Specialty Centers  > Breast Center  > Education and Prevention  > Breast Self Exam 

Since early detection is critical in protecting yourself against breast cancer, we suggest monthly breast self exams and learning some of the warning signs of breast cancer. In addition to self exams, regular mammograms also are recommended.

Breast Cancer Warning Signs:

A change in the feel or look of the breast

  • A change in the size or shape of the breast
  • A lump or thickening in or near the breast or in the underarm area
  • A warm sensation in the breast

A change in the feel or look of the nipple

  • A retraction of the nipple
  • A discharge from the nipple
  • A rash on the nipple or areola
  • Nipple tenderness, increased sensitivity or pain

Nipple Discharge

  • Blood or fluid other than breast milk secreted from the nipple

A change in the feel or look of the skin of the breast, areola or nipple

  • Dimpling of the skin on the breast (like the skin of an orange)
  • The appearance of irritated, red, scaly or swollen skin on the breast, nipple or areola

Breast Pain

  • Although breast pain is usually associated with benign breast disease rather than breast cancer, it can be a symptom of either condition

Adapted from the National Cancer Institute, American Cancer Society, Centers for Disease Control and Prevention and Susan G. Komen for the Cure.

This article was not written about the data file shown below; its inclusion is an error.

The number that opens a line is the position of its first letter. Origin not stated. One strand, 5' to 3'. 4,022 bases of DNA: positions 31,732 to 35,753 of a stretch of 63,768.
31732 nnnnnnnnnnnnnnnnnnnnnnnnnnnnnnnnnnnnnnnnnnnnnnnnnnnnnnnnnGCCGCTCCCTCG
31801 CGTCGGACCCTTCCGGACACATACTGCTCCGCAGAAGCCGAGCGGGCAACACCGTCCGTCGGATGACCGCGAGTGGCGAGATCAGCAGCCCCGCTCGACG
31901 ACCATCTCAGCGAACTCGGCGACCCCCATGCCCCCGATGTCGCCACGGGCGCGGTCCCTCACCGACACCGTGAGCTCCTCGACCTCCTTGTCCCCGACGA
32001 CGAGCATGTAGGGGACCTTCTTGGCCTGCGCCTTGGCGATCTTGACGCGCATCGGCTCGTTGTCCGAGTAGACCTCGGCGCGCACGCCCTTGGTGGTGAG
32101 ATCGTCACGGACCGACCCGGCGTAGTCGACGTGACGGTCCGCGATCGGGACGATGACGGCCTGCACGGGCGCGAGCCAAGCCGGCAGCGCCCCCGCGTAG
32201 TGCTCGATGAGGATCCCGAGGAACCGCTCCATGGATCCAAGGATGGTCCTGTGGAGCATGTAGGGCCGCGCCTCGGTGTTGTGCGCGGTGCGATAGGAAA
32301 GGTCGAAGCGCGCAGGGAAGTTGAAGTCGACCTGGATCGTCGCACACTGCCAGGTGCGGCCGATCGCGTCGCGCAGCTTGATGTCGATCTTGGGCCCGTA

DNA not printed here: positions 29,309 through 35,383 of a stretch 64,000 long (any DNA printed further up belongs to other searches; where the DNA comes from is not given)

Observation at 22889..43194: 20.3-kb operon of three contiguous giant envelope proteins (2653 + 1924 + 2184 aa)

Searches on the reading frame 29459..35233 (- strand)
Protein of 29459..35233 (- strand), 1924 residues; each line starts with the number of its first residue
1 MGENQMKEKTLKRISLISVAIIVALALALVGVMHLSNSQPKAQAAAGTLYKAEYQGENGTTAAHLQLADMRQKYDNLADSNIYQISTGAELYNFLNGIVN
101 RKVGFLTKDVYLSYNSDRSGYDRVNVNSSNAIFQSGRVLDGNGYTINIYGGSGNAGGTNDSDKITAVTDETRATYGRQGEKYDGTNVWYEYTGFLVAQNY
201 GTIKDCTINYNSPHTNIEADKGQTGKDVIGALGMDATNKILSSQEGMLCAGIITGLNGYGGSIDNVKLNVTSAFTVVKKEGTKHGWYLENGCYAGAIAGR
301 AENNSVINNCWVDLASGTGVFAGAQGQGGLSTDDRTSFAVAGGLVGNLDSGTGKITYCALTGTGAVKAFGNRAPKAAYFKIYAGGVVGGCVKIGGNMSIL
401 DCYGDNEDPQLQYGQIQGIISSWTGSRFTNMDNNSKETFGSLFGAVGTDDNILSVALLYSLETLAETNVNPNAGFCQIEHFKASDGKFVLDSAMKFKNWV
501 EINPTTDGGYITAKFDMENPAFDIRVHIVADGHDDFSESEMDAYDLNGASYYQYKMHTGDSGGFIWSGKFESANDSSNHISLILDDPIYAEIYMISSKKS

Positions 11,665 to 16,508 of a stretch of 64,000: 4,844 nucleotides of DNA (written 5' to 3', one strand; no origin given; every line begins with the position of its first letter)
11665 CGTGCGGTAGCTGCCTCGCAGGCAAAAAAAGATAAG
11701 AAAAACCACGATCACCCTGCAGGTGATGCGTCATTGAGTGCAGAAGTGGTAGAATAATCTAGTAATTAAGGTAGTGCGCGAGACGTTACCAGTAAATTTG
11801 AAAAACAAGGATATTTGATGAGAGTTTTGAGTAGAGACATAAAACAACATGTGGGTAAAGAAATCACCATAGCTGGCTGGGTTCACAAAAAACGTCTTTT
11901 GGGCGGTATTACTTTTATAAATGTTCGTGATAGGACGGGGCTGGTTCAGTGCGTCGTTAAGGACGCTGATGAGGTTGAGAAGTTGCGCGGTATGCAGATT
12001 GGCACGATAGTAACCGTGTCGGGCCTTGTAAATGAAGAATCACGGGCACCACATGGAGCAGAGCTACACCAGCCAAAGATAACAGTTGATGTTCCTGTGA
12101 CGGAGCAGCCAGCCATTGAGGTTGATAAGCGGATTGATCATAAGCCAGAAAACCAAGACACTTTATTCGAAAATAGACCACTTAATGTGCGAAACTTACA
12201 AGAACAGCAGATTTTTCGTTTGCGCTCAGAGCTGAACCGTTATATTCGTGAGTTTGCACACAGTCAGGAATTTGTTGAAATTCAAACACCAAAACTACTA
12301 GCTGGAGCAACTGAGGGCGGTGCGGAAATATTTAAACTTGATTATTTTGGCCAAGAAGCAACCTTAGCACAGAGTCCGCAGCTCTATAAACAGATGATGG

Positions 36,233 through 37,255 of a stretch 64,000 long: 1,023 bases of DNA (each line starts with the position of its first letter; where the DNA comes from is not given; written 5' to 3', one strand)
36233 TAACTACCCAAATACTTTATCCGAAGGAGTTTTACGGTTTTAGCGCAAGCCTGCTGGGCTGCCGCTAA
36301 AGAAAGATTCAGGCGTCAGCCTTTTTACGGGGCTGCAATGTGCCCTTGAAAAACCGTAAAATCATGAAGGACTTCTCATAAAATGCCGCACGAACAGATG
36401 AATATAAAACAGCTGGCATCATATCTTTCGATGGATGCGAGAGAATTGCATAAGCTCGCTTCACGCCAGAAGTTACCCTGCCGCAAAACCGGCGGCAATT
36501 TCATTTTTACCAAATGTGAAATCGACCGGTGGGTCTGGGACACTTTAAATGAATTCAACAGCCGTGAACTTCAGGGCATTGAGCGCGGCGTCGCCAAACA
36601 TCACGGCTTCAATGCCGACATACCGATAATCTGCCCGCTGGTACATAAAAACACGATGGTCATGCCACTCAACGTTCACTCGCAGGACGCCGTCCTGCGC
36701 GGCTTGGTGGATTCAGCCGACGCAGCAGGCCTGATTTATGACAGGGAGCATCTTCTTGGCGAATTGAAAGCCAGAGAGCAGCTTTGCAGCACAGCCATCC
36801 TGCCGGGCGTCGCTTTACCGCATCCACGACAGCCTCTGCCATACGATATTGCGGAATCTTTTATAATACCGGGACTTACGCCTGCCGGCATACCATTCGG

Not sure about how to do a self breast exam? Here's how: 

Step One ... in the shower



Stand in the shower and with fingers flat (use the pad of your fingers) move your hand gently over every part of each breast. Check for a lump, knot or thickening. Use right hand for left breast, left hand for right breast.

 

 

 

 

 

 

Step Two ... in front of a mirror

 

 

With your hands at your sides, visually check for lumps and depressions. Then, placing your palms on your hips, press down firmly, flex your chest muscles and check again. Don't worry if your breasts don't match.

 

 

 

 

 

 

 

 

Step Three ... in front of a mirror



Now raise your arms overhead. Look for changes in the contour of each breast as well as swelling or dimpling of the skin and changes in the nipple.

 

 

 

 

 

 

 

Step Four ... lying down

To examine your right breast, place a pillow or folded towel under your right shoulder and, with elbow bent, lay your right hand on your forehead. Do the same procedure for the other side.

 

 

 

 

 

Step Five ... lying down

 

With fingers flat, use your left hand to press an imaginary clock face on your right breast. Check for lumps or depressions. A ridge of firm tissue in the lower ridge is normal. Move in an inch toward the nipple and make the same circling motion again and again until you reach the center. Repeat with right hand, left breast.

 

 

 

 

 

 

Step Six: Lying down

Gently squeeze the nipple of each breast. Check for any unusual discharge, clear or bloody. Report any lumps, thickening or discharge you discover during this examination to your doctor immediately.